Today, John and I moved the eXperiencePlay website from xp.keeganslw.com to experienceplay.education. I was worried this process would be cumbersome but I was pleasantly surprise when we succeeded after a few minutes of research and work.
Next we moved all of the folders and files located in the xp.keeganslw.com directory over to the experienceplay.education directory including all of the .php files.
Notably, we didn’t have to alter the WordPress MySQL database. In fact, we never touched the database! 🙂
Step 3 – Disconnect & Reconnect Jetpack (& Other Cleanup)
To finalize our site transfer, we followed Jeremy Herve’s recommendation from this forum, allowing us to transfer our Jetpack site statistics from xp.keeganslw.com to experienceplay.education. Otherwise, the only remaining cleanup required was updating a few URLs to point to experienceplay.education and establish a redirect from the old domain to the new domain.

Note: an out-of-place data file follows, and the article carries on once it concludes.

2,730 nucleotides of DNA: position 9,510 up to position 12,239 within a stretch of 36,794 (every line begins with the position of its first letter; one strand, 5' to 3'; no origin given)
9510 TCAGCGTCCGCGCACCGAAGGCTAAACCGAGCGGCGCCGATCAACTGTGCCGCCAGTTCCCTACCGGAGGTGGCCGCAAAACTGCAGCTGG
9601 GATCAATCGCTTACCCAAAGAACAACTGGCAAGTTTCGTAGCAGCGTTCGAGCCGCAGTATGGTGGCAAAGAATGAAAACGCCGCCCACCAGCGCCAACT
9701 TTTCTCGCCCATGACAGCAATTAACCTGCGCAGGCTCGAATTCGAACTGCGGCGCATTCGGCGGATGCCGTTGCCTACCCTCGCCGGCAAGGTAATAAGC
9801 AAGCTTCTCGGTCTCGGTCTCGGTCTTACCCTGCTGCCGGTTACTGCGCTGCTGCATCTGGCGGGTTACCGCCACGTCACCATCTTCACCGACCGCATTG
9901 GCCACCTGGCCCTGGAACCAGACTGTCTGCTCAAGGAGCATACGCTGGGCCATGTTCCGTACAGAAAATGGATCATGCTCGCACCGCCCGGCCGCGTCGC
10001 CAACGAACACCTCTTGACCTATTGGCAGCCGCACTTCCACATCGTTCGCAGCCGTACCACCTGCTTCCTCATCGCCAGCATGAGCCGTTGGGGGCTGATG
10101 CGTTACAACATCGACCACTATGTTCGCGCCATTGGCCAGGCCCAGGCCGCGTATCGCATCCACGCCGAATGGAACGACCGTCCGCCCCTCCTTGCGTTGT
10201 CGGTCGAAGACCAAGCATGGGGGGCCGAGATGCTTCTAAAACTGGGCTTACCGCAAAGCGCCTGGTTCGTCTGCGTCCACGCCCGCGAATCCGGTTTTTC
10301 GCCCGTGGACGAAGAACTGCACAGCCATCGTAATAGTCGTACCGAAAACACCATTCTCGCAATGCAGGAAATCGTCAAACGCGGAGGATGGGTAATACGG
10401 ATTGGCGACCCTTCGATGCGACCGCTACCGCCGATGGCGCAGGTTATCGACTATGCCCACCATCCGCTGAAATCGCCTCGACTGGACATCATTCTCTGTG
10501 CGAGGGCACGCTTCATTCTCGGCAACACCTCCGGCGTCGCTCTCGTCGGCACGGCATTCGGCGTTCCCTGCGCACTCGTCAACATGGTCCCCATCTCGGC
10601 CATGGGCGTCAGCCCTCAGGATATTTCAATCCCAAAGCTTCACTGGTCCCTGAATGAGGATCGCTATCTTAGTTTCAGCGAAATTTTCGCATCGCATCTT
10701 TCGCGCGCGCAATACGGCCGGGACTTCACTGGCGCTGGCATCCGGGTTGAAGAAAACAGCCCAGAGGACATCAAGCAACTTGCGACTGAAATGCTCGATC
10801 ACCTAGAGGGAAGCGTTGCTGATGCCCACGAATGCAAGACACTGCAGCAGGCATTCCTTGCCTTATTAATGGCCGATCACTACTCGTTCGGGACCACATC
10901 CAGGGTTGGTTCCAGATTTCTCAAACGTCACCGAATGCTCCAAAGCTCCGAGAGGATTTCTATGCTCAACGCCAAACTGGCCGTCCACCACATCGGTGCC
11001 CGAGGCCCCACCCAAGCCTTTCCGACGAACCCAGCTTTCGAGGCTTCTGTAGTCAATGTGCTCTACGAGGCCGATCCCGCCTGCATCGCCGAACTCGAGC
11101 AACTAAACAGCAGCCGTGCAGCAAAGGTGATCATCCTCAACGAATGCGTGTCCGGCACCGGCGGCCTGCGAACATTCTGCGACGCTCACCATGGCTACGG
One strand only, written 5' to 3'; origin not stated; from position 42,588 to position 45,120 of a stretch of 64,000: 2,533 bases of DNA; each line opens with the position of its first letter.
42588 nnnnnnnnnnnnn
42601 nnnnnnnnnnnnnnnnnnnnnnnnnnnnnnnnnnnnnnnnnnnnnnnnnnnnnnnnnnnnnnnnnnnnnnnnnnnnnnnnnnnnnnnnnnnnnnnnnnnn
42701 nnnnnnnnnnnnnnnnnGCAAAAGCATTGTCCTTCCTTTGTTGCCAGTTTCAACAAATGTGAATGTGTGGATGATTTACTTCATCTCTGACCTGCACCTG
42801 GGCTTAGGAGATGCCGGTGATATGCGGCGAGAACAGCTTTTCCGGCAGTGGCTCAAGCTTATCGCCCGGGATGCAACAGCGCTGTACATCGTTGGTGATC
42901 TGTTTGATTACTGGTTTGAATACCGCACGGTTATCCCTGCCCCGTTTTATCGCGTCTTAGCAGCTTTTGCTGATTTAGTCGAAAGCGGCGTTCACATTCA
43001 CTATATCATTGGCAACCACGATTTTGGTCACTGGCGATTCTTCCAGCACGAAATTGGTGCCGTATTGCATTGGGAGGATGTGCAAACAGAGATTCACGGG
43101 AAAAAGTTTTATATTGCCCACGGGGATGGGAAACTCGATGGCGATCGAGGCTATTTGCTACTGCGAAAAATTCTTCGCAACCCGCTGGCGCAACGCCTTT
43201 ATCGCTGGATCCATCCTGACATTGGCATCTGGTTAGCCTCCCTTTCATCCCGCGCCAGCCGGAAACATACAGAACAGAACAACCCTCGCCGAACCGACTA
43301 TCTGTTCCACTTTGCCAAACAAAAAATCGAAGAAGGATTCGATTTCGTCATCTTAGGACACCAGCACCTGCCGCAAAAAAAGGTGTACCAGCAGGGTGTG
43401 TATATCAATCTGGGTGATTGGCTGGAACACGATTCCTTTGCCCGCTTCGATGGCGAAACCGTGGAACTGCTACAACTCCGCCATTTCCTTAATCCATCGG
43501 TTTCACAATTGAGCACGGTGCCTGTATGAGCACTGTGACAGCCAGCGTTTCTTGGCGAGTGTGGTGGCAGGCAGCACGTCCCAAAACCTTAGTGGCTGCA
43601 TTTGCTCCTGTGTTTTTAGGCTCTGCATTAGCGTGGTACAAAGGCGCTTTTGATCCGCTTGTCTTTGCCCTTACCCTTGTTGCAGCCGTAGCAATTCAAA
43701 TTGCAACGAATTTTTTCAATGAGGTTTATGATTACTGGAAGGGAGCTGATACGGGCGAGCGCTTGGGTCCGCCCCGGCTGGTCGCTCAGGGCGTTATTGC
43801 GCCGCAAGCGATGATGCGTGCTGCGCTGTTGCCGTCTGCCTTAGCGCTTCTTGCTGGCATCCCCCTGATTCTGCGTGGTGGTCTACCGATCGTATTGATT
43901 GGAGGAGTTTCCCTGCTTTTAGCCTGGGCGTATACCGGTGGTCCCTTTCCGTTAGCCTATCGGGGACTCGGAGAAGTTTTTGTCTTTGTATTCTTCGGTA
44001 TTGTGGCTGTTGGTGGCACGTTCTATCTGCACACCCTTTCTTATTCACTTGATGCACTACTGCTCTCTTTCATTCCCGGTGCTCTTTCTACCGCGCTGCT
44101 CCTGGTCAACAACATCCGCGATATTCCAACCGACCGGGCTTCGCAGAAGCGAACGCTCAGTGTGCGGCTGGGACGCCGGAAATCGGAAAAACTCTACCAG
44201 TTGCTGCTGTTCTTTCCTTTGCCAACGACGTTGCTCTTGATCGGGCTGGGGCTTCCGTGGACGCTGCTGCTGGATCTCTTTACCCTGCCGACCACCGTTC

To upload additional images to your website, you’ll need to change the Media directory under Settings>Media. The field is titled “Store uploads in this folder” and needs to be replaced with file path for your new domain and directory. Here’s what that setting should look like:
This process was much simpler than I anticipated and I’m excited to maintain the eXperience Play website visitor statistics. Originally, we set out on this process to separate my domain from the eXperience Play program in preparation for OLCInnovate and to encourage other individuals to use our curriculum (similar to GOBLIN). Now, I’m trilled to have learned how effortless it is to change a WordPress website domain!
The featured image is provided CC0 by Денис Евстратов via Unsplash.
Edit: Another paragraph and screenshot were added to step 3 to describe changing the media directory before you can upload additional photos to the website. This issue was discovered after this post was originally published.